import Jam import Data.Bool main = jam $ do [_, b] < getints pure $ bool "WHITE" "BLACK" $ odd b
2008 Practice Contest
Old Magician
Each iteration the number of black balls remains the same or decreases by two,
thus we print "WHITE" if B is even, and "BLACK" if B is odd. For fun, we use
the bool
function from Data.Bool
, which is somewhat like the ternary
operator of C.
Square Fields
The small case looks amenable to brute force: for every partition of the N points into K subsets, we compute the bounding boxes for each of the subsets and find the largest side length. Our answer is the minimum such length.
Recursion is an elegant technique for finding all partitions. Our function f
solves the problem, for a bitset B that represents the points to be partitioned,
along with k
, the number of partitions.
The base case k = 1
corresponds to putting the entire input set in one
partition, so the minimum length is the largest side of the bounding box of the
set. Another terminating condition is when k
is at least as large as the size
of the input set: in this case, all remaining points can be covered by squares
of size 0, so we return 0.
Otherwise for every proper subset S of the input set (Haskell’s subsequences
function works well), we shall choose S as our first partition. Thus we find
the largest side of the bounding box of S, recursively call f
on B \ S and k
 1
, and return the larger of the two. Finally, we return the smallest of
these answers.
We have ignored a simple optimization: f
should mark some element of
B
(say the one with the lowest index), then only iterate over subsets S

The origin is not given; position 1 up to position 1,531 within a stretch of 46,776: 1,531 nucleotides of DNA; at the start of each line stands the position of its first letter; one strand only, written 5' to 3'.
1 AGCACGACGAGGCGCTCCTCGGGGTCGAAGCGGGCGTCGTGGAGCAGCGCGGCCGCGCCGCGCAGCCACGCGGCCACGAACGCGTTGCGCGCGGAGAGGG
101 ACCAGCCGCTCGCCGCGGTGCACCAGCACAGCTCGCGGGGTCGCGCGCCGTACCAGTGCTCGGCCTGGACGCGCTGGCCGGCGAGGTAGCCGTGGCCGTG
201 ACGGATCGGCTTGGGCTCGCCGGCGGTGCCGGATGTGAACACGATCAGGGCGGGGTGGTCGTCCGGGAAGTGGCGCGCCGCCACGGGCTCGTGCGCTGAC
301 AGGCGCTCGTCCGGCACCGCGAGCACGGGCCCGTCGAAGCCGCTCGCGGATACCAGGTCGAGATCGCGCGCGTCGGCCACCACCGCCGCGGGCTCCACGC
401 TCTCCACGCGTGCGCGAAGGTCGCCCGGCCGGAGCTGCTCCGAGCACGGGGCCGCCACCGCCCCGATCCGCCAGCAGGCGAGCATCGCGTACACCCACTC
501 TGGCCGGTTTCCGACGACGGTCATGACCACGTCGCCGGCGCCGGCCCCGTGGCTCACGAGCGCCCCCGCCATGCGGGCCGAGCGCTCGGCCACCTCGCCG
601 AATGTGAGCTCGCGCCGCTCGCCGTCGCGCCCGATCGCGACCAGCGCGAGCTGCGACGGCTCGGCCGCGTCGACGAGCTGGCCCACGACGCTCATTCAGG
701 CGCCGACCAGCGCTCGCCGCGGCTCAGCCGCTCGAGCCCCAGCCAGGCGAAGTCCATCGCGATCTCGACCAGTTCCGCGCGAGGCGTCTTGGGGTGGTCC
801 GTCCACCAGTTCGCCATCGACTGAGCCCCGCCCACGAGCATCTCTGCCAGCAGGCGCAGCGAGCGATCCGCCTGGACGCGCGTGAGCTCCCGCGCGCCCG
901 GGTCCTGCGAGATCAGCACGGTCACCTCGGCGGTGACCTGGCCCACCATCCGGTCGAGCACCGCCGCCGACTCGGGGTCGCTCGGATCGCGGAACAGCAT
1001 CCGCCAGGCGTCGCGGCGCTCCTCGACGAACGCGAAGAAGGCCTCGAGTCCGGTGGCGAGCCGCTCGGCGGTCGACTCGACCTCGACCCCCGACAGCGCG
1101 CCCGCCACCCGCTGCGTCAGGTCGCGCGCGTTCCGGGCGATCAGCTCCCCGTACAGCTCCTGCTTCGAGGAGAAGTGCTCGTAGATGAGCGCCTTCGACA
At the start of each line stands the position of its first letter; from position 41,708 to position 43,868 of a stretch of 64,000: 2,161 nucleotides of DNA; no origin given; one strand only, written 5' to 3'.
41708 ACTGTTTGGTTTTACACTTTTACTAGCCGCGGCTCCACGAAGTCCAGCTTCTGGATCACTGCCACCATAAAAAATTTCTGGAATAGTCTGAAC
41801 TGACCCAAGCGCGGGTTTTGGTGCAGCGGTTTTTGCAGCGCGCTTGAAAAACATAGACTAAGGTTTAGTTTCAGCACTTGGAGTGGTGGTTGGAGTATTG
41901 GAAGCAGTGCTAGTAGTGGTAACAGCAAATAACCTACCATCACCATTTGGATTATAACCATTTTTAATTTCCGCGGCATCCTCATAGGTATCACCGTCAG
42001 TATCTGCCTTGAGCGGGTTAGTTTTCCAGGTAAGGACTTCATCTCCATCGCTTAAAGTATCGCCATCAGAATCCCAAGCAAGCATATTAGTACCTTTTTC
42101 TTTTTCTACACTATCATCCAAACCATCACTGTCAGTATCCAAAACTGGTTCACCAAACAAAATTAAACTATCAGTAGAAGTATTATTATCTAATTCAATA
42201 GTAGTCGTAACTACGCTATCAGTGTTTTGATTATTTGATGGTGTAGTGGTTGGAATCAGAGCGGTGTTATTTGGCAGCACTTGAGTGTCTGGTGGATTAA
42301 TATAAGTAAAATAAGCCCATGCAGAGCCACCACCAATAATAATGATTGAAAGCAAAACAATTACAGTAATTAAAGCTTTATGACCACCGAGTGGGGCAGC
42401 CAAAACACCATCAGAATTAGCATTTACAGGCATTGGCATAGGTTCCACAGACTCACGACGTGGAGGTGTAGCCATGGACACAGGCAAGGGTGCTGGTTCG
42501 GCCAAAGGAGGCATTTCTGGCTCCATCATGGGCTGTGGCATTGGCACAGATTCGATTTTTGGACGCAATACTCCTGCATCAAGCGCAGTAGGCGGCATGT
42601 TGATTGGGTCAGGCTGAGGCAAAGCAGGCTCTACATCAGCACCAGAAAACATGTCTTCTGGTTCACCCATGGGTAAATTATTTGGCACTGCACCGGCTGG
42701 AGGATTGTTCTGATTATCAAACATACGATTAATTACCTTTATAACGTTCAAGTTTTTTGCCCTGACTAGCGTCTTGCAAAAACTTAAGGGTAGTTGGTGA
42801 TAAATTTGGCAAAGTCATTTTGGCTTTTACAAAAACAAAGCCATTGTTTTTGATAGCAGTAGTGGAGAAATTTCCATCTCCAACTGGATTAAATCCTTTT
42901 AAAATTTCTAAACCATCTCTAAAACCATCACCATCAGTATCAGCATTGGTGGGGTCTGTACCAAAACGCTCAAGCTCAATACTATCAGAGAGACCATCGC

that contain this element.
We have also completely ignored optimizations related to the nature of twodimensional space. For example, it may be that once certain points are covered by the same square, there are many points in between that must also be covered.
import Jam import Data.Bits import Data.List minX = minimum . map fst maxX = maximum . map fst minY = minimum . map snd maxY = maximum . map snd main = jam $ do [n, k] < getints xys < map (\[a, b] > (a, b)) <$> getintsn n let ones bs = filter (testBit bs) [0..n  1] bbox bs = max (maxX a  minX a) (maxY a  minY a) where a = (xys!!) <$> ones bs f :: Int > Int > Int f bs 1 = bbox bs f bs k  popCount bs <= k = 0  otherwise = minimum [max (bbox s) $ f (bs  s) (k  1)  sub < subsequences $ ones bs, let s = sum $ map (2^) sub, s /= 0, s /= bs] pure $ show $ f (2^n  1) k
Once we’ve gotten this far, solving the large case turns out to be easy: just memoize!
Dynamic programming based on subsets of a set is invaluable for programming contests. For example, it is the linchpin of the BellmanHeldKarp algorithm for the Traveling Salesman Problem. A hint that we should consider such an algorithm is that even the large input only has N = 15 or so: this tells us we may reasonably use 2^{N} time and space.
import Jam import Data.Bits import Data.List import Data.MemoTrie minX = minimum . map fst maxX = maximum . map fst minY = minimum . map snd maxY = maximum . map snd main = jam $ do [n, k] < getints xys < map (\[a, b] > (a, b)) <$> getintsn n let ones bs = filter (testBit bs) [0..n  1] bbox bs = max (maxX a  minX a) (maxY a  minY a) where a = (xys!!) <$> ones bs f :: Int > Int > Int f bs 1 = bbox bs f bs k  popCount bs <= k = 0  otherwise = minimum [max (bbox s) $ g (bs  s) (k  1)  sub < subsequences $ ones bs, let s = sum $ map (2^) sub, s /= 0, s /= bs] g = memo2 f